The Circle of Ancient Iranian Studies
(CAIS) -- After 20 years, studies of Iranian researchers in Tchogha Zanbil
and Pasargadae historical sites led into tracing nanotechnology in these two
World Heritage Sites. According to researchers, implementing nanotechnology in
these monuments is the main reason for their 3000-year-old survival. Researchers
also believe that the special atomic combination which was used in this
technique caused some difference between the elements of Tchogha Zanbil with its
surrounding natural elements.
started our researches since 20 years ago. Through the tests conducted on some
historical sites including Tchogha Zanbil and Pasargadae, we concluded that our
ancestors were one of the pioneers of nanotechnology, who implemented this
technique in their structures,” said Mansour Afrazeh, scientist researcher to
Persian service of CHN.
to Afrazeh, two nanotechnology techniques were implemented in Tchogha Zanbil
ziggurat including nanoparticles which attract harmful rays from mobiles which
are employed in structures, and nanoparticles which are used in colours.
further explained that Iranians succeeded in inventing a new atomic order in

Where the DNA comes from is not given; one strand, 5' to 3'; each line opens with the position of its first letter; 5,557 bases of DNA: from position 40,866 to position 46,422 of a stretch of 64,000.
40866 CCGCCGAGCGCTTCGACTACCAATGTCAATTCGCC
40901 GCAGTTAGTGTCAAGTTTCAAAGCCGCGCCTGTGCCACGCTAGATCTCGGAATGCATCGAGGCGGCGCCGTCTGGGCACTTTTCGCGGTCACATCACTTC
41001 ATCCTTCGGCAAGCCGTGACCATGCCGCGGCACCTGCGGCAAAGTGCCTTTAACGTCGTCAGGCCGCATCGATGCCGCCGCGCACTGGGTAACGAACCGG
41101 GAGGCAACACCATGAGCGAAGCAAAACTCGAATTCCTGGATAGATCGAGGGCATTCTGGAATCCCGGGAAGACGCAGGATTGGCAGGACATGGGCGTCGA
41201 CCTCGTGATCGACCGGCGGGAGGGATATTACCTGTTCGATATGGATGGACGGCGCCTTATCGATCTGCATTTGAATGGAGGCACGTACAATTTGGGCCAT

Tchogha Zanbil some 3000 years ago which was quite different with the natural
elements of its surrounding area.
studies further revealed that contrary to previous beliefs, what connected the
metal part of monuments in Pasargadae historical site to the stones were not
bronze joints but it was the new metal’s atomic structure. This new technique
is considered very important in strengthening the monument and its long term
many developed countries such as the United States and Japan are using this high
technique for making a protective covers in an attempt to reduce the harmful
effects of mobile rays on users’ brains. An apparent similarity can be seen
between this technique and what was practiced during the first millennium BCE in
Tchogha Zanbil,” added Afrazeh.
the implementation of this technique in Tchogha Zanbil, Afrazeh added: “most
probably this cover was used in holy chambers and the music halls of this
in Iranian southwestern province of Khuzestan, 30 kilometres south-west of Susa,
the ruins of the holy city of Elamite Kingdom, surrounded by three huge
concentric walls is found at Tchogha Zanbil. Founded 1250 BC, the city remained
unfinished after it was invaded by Ashurbanipal, as shown by the thousands of
unused bricks left at the site.
The large Tchogha Zanbil temple is one of the ancient monuments of Iran which has been registered on UNESCO World Heritage List. The architectural style employed in the ziggurat resembles those of Egyptian pyramids and Mayan temples. The Tchogha Zanbil ziggurat is the only surviving ziggurat in Iran and is one of the most important remnants of the Elamite civilization.
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